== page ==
The empower program was developed to assist small-to-medium enterprises (SMEs), with less than 200 employees, to improve energy efficiency. The program was developed with assistance from the Australian Food and Grocery Council (AFGC) and the Australian Government Department of Industry and Science.
Whilst this program was designed with the Australian market in mind, the resources are freely available, and can be applied to other smaller food and grocery manufacturing businesses around the world to save energy.
The provincial government of Khyber Pakhtunkhwa in Pakistan has an ambitious solar energy plan to electrify over 5,800 homes in 200 different villages. The plan is part of a government-backed project called the Green Growth Initiative, founded by Pakistani cricket star Imran Khan. In a country like Pakistan that faces blackouts lasting 4 hours a day in rural areas that are connected to the grid, the answer seems obvious– the traditional centralised energy system is failing rural communities, can off-grid be any worse?
Researchers in the UK and US are working on new techniques to create fuels like methanol, diesel and even petrol from the atmosphere around us - the key component being used is CO2. Bloomberg has a light overview video of the work being done by a UK company called Air Fuel Synthesis (AFS). The process involves pulling in air and extracting the CO2 component (.04% of our atmosphere and rising).
The amount of food we waste is a growing issue worldwide, especially with population growth and the shrinking availability of water and arable land. One way to combat food waste is the use of effective packaging. What type of packaging that is needed varies where the food is wasted along the supply chain, and this depends on what market the food is grown in. The Save Food Initiative produced two reports, Global Food Losses and Food Waste, and Appropriate packaging solutions for developing countries.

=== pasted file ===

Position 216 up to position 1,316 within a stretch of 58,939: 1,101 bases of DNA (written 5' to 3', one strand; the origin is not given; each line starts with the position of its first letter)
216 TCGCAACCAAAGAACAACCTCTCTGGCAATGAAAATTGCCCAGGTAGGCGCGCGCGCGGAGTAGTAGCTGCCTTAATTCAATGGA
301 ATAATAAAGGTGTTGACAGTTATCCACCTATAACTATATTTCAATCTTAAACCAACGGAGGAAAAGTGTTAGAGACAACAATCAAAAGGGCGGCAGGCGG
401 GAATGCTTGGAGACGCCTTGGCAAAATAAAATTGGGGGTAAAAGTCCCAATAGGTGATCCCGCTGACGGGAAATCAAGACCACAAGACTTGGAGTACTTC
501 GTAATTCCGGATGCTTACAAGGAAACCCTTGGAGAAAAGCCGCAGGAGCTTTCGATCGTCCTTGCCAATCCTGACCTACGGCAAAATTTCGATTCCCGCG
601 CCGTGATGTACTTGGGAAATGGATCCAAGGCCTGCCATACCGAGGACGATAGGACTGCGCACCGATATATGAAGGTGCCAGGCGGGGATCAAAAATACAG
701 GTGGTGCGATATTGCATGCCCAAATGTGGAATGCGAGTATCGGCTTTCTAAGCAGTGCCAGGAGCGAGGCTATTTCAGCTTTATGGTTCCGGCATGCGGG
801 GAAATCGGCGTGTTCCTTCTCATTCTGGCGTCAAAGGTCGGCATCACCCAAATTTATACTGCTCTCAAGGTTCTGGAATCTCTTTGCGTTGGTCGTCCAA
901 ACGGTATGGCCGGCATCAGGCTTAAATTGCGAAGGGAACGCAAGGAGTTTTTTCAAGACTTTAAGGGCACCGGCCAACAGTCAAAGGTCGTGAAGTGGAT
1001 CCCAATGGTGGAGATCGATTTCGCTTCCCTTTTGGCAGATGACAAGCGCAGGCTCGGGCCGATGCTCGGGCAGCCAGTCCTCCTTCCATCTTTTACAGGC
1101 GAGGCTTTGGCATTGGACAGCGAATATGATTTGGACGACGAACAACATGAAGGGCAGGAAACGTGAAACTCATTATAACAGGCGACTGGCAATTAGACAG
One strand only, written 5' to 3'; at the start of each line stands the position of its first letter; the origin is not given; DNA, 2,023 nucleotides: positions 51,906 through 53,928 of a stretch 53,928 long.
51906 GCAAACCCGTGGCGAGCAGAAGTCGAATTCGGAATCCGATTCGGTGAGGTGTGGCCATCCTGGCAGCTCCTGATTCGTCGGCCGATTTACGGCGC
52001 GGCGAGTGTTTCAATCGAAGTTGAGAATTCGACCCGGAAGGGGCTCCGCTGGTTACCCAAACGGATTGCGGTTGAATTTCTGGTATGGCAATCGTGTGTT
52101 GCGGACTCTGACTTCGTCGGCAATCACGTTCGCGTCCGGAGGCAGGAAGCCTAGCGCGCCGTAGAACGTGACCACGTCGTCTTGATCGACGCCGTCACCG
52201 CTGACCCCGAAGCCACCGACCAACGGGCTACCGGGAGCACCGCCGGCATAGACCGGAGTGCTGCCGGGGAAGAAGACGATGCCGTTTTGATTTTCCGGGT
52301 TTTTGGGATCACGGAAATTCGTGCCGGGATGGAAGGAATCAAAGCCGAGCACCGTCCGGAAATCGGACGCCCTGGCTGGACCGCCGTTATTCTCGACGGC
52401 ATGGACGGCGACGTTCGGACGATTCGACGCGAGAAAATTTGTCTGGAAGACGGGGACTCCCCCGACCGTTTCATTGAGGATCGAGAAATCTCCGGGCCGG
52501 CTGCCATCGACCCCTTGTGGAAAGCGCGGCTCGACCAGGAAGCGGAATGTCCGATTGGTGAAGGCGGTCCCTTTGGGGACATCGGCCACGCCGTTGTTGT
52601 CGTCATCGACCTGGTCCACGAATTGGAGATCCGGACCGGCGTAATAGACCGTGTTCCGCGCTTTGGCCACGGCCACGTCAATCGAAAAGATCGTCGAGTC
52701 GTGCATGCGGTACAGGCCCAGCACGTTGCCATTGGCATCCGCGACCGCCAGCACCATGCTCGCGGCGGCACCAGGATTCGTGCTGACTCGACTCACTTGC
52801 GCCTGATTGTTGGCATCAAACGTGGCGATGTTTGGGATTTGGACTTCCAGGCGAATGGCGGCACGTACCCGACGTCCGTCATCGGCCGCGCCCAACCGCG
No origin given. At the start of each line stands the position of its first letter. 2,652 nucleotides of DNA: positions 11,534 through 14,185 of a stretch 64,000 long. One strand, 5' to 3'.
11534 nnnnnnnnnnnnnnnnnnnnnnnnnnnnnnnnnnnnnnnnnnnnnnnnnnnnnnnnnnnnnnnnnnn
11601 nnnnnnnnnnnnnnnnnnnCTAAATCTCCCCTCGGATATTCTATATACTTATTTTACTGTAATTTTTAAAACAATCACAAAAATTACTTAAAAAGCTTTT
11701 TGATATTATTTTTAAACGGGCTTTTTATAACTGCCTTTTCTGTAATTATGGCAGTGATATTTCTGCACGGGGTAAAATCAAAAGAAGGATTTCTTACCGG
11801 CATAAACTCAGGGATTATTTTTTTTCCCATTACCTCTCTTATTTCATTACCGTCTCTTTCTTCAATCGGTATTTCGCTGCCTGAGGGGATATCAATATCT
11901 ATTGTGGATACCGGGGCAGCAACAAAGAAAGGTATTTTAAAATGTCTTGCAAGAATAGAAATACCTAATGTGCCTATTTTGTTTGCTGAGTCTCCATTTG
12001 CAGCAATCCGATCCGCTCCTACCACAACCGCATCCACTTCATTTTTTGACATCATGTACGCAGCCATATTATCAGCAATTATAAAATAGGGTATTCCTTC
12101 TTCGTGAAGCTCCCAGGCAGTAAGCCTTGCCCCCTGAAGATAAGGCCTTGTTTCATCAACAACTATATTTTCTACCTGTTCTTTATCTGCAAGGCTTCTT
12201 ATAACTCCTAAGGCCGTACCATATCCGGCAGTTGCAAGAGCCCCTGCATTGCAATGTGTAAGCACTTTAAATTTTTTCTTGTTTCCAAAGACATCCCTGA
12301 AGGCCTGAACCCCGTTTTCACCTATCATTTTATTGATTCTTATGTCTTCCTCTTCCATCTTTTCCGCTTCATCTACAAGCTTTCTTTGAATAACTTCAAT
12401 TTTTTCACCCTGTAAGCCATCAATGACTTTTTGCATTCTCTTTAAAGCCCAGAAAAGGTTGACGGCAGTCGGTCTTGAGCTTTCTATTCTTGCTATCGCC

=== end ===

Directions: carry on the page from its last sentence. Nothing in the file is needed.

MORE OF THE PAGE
Our mission is very big but straightforward: we want to help create more Cleanleaps - particularly in the emerging economies of Asia and Africa. The way we’ll do this is by sharing knowledge online from some of the world's most important companies, NGOs, governments, universities and interested citizens in clean technology.
Three young innovators in Kenya have developed an award winning technology that harvests clean drinking water from the air, targeted at rural communities living in dry regions, and communities in urban areas lacking access to clean water. The innovation dubbed Majik Water is powered by solar energy and utilizes sponge like non toxic desiccant materials to generate water from the air.
One of the most exciting ventures a country and its cities can undergo is that of modernizing and redeveloping its buildings. The progress made is almost always positive, and literally can give cities a new face. Major infrastructure projects in Vietnam are not so slowly transforming the city for the better, upgrading various aspects ranging from transportation to water treatment and infrastructure.